Greg McVerry

How I Help Address CAEP Cross Cutting Theme of Technology @scsu

How We are Shaping the College of Education into a Center or #EdTech Teachign and Research

2 min read

How does the EPP collaborate with partners to provide expertise on new technology in  professional development for teachers in partner schools? For advanced-level specialists?
We host and organize a free 2 day professional seminar for building personal websites in NYC and New Haven: 

We run programs with community leaders in the non profit field working to address inequity in literacy:

We ran a Interdisciplinary Geographic Information Systems institute
I and Regine served on the Mayor's Blue Ribbon Council for Reading and recommended greater digital literacy.
The university also funded my start up ReVIEW Talent Feedback System which is used by districts all over CT for video based calibration training.

How do partners collaborate with the EPP to provide expertise on new technology to candidates in coursework, fieldwork, or clinical practice?
EDU106 we piloted a tool and helped develop software for Mozilla:
We taught the GearUp kids EDU106 where our candidates worked as mentors
We taught GearUp kids through Elm City Webmakers
Candidates are involved our efforts to build an OER network in Ghana

We have submitted over 3 million dollars in federal IES grant application to study the role of digital reading and writing.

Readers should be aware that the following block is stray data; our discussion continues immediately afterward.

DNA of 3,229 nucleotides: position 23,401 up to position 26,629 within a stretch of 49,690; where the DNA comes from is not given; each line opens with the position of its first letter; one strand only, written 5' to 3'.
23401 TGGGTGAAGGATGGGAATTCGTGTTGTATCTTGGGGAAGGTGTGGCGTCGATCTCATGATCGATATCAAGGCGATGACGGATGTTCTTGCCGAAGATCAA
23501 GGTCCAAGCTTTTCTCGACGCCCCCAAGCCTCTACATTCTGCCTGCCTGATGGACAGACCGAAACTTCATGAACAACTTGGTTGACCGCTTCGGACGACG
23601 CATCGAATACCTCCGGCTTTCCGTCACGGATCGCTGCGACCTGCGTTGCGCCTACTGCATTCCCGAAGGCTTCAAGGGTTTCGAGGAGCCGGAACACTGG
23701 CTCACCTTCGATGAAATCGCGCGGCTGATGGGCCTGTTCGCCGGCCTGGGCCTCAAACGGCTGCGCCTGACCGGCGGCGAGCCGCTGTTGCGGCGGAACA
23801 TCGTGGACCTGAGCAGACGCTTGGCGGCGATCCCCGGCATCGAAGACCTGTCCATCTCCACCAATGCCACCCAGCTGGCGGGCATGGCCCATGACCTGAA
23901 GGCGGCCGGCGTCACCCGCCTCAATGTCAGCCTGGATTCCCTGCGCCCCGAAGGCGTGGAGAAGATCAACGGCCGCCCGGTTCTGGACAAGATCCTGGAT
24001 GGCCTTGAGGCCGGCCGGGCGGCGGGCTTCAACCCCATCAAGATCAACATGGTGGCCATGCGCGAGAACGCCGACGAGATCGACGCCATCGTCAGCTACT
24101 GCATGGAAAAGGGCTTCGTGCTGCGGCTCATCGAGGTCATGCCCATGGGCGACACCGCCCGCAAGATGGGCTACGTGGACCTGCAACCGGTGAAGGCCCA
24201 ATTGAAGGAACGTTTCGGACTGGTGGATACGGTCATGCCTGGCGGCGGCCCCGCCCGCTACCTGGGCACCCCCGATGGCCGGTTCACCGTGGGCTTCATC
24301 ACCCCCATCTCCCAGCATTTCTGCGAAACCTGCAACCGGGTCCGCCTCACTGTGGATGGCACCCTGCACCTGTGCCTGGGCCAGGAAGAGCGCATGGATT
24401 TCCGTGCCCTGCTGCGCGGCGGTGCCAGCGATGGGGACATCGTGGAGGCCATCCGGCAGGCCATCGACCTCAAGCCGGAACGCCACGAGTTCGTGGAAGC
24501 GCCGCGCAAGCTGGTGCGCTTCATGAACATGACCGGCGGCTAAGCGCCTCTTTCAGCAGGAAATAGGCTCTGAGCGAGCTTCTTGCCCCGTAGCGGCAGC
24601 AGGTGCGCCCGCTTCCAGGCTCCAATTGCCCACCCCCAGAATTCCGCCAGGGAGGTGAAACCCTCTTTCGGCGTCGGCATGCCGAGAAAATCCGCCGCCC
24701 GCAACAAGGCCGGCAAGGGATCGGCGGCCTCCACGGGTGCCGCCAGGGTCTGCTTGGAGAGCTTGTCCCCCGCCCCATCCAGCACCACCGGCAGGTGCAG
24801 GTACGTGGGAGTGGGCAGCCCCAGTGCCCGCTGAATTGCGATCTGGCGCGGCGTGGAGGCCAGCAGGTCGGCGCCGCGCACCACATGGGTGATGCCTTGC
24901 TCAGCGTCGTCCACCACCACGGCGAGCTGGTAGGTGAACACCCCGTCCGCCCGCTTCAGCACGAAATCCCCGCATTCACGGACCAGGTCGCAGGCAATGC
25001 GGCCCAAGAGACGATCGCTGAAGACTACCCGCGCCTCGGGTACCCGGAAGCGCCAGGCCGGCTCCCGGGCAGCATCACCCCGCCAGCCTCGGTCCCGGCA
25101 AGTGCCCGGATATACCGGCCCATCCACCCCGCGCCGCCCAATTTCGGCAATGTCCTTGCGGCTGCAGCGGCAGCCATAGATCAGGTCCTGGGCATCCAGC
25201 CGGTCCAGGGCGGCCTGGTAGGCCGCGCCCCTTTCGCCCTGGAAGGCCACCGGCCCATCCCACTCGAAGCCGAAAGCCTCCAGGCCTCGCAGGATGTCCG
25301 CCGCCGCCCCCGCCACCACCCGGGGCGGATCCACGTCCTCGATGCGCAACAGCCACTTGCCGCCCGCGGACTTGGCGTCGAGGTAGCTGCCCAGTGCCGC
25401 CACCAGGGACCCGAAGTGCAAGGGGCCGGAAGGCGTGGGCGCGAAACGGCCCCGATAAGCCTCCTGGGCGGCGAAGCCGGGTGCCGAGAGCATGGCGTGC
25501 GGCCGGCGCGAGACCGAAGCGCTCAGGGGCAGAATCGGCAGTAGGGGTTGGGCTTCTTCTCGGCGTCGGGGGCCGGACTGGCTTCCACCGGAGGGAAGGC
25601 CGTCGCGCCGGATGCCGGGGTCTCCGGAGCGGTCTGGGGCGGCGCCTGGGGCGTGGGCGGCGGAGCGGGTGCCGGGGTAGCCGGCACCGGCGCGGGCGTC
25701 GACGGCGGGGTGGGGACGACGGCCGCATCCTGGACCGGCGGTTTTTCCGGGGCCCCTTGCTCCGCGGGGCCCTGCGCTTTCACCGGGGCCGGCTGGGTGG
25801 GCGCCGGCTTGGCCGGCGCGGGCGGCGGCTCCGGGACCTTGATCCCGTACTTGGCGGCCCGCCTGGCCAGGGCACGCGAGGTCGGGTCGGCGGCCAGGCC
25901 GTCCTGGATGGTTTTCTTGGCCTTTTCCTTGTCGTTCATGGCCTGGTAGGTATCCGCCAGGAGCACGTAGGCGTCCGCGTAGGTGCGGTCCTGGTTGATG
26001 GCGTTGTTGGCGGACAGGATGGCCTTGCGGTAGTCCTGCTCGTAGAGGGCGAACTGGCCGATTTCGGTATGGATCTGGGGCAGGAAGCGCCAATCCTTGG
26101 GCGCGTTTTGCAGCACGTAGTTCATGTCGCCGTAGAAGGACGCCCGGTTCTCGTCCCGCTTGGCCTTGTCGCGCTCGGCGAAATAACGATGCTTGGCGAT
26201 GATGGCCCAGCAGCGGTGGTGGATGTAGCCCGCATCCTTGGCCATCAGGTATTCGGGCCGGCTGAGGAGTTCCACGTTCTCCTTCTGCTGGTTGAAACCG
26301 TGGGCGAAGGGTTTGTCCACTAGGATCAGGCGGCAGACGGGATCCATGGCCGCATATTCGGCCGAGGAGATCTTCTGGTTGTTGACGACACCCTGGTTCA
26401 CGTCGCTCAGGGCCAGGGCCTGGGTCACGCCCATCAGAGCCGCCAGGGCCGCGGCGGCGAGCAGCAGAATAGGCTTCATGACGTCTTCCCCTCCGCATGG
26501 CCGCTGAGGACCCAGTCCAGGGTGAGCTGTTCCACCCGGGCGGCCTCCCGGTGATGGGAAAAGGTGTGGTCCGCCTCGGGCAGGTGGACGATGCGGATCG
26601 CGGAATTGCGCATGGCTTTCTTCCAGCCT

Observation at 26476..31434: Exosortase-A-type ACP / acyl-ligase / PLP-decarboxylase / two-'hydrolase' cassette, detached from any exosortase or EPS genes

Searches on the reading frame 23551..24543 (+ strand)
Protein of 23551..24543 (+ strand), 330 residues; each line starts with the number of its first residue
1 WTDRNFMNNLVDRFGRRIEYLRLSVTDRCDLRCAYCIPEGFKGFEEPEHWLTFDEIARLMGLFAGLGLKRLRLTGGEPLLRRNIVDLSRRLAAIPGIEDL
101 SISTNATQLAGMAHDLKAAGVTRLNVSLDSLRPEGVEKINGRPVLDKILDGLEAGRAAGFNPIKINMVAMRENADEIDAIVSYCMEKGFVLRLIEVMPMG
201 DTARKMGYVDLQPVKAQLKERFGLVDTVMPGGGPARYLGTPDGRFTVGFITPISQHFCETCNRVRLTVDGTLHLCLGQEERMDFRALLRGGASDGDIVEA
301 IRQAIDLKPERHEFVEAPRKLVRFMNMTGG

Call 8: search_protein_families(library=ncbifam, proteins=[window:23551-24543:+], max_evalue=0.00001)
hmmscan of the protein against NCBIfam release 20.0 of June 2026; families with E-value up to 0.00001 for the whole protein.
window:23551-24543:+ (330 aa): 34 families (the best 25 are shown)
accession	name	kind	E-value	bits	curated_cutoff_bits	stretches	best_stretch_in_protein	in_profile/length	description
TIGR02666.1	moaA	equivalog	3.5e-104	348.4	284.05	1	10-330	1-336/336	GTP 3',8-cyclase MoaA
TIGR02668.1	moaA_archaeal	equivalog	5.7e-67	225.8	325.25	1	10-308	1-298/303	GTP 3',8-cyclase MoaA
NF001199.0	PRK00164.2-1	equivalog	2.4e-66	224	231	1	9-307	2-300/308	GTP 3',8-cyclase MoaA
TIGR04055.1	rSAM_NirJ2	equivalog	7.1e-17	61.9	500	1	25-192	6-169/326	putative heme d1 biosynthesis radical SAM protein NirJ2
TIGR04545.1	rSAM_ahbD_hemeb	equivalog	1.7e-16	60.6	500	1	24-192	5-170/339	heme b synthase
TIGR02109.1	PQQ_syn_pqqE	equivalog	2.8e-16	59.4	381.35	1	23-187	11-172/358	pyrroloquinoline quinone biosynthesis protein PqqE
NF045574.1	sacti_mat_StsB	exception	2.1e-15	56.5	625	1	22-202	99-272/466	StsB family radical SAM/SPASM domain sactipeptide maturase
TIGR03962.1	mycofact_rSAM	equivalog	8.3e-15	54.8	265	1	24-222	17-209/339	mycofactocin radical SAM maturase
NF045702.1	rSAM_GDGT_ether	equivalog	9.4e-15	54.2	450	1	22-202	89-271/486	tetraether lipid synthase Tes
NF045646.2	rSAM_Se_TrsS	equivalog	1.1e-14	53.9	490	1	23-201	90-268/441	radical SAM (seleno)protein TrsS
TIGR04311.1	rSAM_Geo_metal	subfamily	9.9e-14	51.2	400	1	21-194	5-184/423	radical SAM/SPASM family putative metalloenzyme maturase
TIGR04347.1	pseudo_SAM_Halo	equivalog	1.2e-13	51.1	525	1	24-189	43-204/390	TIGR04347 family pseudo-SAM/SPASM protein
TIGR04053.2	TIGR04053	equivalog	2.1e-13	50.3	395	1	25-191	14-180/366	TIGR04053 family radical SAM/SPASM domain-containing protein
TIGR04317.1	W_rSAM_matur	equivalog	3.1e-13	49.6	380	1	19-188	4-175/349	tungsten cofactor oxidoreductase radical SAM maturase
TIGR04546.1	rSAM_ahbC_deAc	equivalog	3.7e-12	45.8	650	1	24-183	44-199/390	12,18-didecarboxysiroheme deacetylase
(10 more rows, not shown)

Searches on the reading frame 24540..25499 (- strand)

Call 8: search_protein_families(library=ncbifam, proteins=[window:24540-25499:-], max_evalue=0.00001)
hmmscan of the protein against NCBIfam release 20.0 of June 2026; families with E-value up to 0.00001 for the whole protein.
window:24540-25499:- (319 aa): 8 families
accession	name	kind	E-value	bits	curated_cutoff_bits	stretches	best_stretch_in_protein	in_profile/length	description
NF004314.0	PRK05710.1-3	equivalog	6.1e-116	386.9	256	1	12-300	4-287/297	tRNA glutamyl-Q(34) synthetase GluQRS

Every student in EDU 307 online must design and teach a screeencast mini lesson, and then a module about a children's literacy genre:

Graduate students took part in designing microcredentials using the W3c recommendation of webmentions: Class feeds:

Greg McVerry

An Autoethnography on Learning About Autoethnography

I can write this down now. It has been swirling around in my head for a month, the readings mixing with my thoughts and reactions, but I did not know just how to put it down on paper. So much of what I want to say about autoethnography is about me, not it.

Okay maybe I am on the write track. I kinda wanna lose the traditional research headings. Gonna keep them for planning so the semantic sturcutre lies beneath and through whatever blanket of truth I weave.

reflexivity and voice, various vague approaches to autobiographical inquiry, validity and acceptability, defences and criticisms, and a wide range of published personal narratives, the typical product of autoethnography.

keeping with the essence of autoethnography, I finally came to the realization that I could share my experience of learning about autoethnography and, in the text, co-mingle me and it.

Philosophical and theoretical foundations for autobiographical methods

Think we can skip the whole positvist and post modern debate.

feminist researchers “emphasize the subjective, empathetic, process-oriented, and inclusive sides of social life” (Neuman, 1994, p. 72).

Stivers (1993) has stated that a vision of universal truth is really just a dream of power over others and that liberatory, emancipatory projects are better served by alternative knowledge production process.

Taking the question of voice and representation a step further, we could argue that an individual is best situated to describe his or her own experience more accurately than anyone else

The potential power of autoethnography to address unanswered questions and include the new and unique ideas of the researcher is inspiring to me as one who wishes to find my niche and make my own special contribution.